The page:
Interviewed by Aleksey Leonov, Osetinfo.ru, Ossetia-war.com
The third day of the PACE session was marked by severe criticism of and even insults to Russia. In an interview with Osetinfo.ru, Aleksandr Brod, the chief of the Moscow Bureau for Human Rights comments on the delegates’ speeches and shares his views on the further development of the Russia-Western relationships.
Osetinfo.ru: How strong is the criticism of Russia?
Aleksandr Brod: Some speeches were extremely severe. Russia was accused, sometimes inappropriately. Some statements were like “the Russian Bear should be stopped”, “Russian tanks entered Georgia and Georgia lies in ruins”, “The tanks are not only in Georgia, but in this very hall, and in Europe”. It was said the Russian occupational forces invaded a sovereign state, amid allegations of mass rape and looting by Russian servicemen. Similarities were drawn with the Rwanda tragedy and the topic of the USSR’s invasion of Czechoslovakia was stirred again.
The Kremlin was accused of fearing democracy. Russia was called an “Empire of Evil”, while a Georgian delegate spoke about the low corruption level in his country and about Russia’s attempts to disrupt the peaceful process of democratisation in Georgia.
The question of issuing the passports of a foreign country to local residents was raised again. It was said that the Russian passports thus issued were forged.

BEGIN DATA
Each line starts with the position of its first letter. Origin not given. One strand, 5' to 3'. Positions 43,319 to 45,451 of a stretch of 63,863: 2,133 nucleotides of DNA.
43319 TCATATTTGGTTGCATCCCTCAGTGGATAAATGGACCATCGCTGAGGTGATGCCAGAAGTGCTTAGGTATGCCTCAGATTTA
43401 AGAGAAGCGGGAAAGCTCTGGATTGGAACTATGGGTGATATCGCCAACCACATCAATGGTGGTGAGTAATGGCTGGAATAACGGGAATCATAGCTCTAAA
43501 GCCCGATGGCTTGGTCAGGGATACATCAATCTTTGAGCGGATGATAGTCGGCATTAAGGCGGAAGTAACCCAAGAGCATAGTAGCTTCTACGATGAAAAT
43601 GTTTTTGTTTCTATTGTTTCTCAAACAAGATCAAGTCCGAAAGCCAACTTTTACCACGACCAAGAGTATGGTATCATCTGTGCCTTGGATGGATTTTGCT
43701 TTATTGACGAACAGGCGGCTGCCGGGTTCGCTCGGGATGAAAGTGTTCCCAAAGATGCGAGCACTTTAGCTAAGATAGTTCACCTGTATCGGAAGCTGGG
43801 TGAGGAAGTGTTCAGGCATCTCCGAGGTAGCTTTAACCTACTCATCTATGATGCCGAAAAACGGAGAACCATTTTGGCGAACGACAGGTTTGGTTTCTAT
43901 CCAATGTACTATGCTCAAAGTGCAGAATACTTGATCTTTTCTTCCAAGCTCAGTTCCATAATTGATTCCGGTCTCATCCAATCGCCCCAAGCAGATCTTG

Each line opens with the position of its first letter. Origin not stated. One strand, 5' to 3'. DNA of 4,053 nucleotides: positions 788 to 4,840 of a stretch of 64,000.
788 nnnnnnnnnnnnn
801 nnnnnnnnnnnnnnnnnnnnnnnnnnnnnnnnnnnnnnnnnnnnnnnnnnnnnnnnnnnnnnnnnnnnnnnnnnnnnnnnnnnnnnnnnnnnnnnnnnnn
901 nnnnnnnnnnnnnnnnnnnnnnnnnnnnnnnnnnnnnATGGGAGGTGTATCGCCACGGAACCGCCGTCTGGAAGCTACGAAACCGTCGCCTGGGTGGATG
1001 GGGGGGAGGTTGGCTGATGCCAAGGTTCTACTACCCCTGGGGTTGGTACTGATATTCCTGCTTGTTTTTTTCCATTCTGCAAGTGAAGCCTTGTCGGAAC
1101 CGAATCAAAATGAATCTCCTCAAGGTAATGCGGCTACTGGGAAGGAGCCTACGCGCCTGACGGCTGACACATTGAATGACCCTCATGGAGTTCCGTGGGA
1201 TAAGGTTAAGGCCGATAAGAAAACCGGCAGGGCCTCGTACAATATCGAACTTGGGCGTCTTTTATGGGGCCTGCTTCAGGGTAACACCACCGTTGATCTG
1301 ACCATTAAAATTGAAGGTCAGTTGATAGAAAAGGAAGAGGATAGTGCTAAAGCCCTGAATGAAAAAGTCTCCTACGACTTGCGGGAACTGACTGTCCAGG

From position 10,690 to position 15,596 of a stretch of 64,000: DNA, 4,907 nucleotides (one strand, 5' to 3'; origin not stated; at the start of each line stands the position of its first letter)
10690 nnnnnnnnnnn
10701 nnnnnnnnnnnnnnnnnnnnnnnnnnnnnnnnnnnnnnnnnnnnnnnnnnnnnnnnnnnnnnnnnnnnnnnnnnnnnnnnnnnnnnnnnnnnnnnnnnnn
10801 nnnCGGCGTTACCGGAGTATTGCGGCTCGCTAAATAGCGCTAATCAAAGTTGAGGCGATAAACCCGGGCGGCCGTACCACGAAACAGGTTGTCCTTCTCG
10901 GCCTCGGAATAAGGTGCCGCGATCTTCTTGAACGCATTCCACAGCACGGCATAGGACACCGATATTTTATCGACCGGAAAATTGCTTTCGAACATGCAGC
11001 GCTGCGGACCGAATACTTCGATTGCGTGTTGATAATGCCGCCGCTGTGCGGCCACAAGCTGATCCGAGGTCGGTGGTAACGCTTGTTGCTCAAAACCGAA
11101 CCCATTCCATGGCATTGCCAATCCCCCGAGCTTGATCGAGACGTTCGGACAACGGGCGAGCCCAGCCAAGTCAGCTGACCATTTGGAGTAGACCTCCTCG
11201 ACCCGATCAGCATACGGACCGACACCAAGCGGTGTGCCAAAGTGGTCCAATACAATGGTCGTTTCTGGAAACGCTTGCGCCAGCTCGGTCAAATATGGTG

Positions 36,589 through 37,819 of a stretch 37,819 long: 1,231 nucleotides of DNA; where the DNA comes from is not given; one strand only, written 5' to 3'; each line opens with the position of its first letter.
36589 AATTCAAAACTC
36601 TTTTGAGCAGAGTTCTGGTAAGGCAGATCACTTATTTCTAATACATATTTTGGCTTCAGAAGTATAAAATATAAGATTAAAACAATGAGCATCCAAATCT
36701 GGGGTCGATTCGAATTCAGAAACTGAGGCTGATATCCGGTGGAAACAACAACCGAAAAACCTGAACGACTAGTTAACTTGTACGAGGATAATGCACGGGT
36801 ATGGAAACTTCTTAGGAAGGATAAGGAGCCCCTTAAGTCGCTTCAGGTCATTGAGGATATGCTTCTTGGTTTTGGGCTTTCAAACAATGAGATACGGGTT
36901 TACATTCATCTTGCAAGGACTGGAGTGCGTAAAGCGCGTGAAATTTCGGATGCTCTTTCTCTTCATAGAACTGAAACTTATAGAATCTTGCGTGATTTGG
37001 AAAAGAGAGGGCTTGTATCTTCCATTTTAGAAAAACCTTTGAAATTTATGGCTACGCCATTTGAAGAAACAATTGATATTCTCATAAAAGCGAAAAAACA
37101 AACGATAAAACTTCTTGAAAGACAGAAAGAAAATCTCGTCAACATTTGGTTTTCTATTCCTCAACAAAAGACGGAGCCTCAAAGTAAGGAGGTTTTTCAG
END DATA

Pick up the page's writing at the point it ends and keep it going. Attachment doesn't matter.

Even those who admitted Georgia’s injustice accused Russia of “insufficient actions to prevent the invasion of South Ossetia”.
Some Western officials even made the absurd statement that Russia had sent its ships to South Ossetia’s shores, which meant they were not at all aware where South Ossetia was actually located.
O: Were there any positive statements about Russia?
AB: Oh, yes. For instance the representative from Greece spoke in support of Russia. He said that some delegates were trying to veer from the truth, and he insisted that it was Georgia that started the war, thus violating all the norms of international law. He also said it was now necessary to forget about the Soviet path and to stop identifying modern Russia with the Soviet Union.
One of European delegates made the following statement: “Georgia admits it has done something wrong.” Within the current session this statement is rather positive. It was also said that Russia was becoming a big and powerful state that must be taken into account.
Two statements were made on behalf of Great Britain. One of them was saturated with criticism of Russia, while the second one was aimed at investigating the objective causes of the tragedy. Ukraine’s representative also had good words for Russia. He was rather strict in his support of Russia and appealed for Georgia’s actions to be denounced.
O: Is it possible to convince the European colleagues and change their negative attitude towards Russia?
AB: I think it is, although not so fast. The West shows that the clichés about Russia are so deeply rooted in people’s minds that they are virtually unchangeable. For many, Russia is identified with the “Evil Empire”, the Soviet Union. As to what has happened in the past 20 years, it is terra incognita for many.
I think an unbiased investigation of the situation should be carried out. The investigators’ group must be comprised of representatives from different countries. It is possible that after such an investigation, the PACE delegates could be influenced on their stance.
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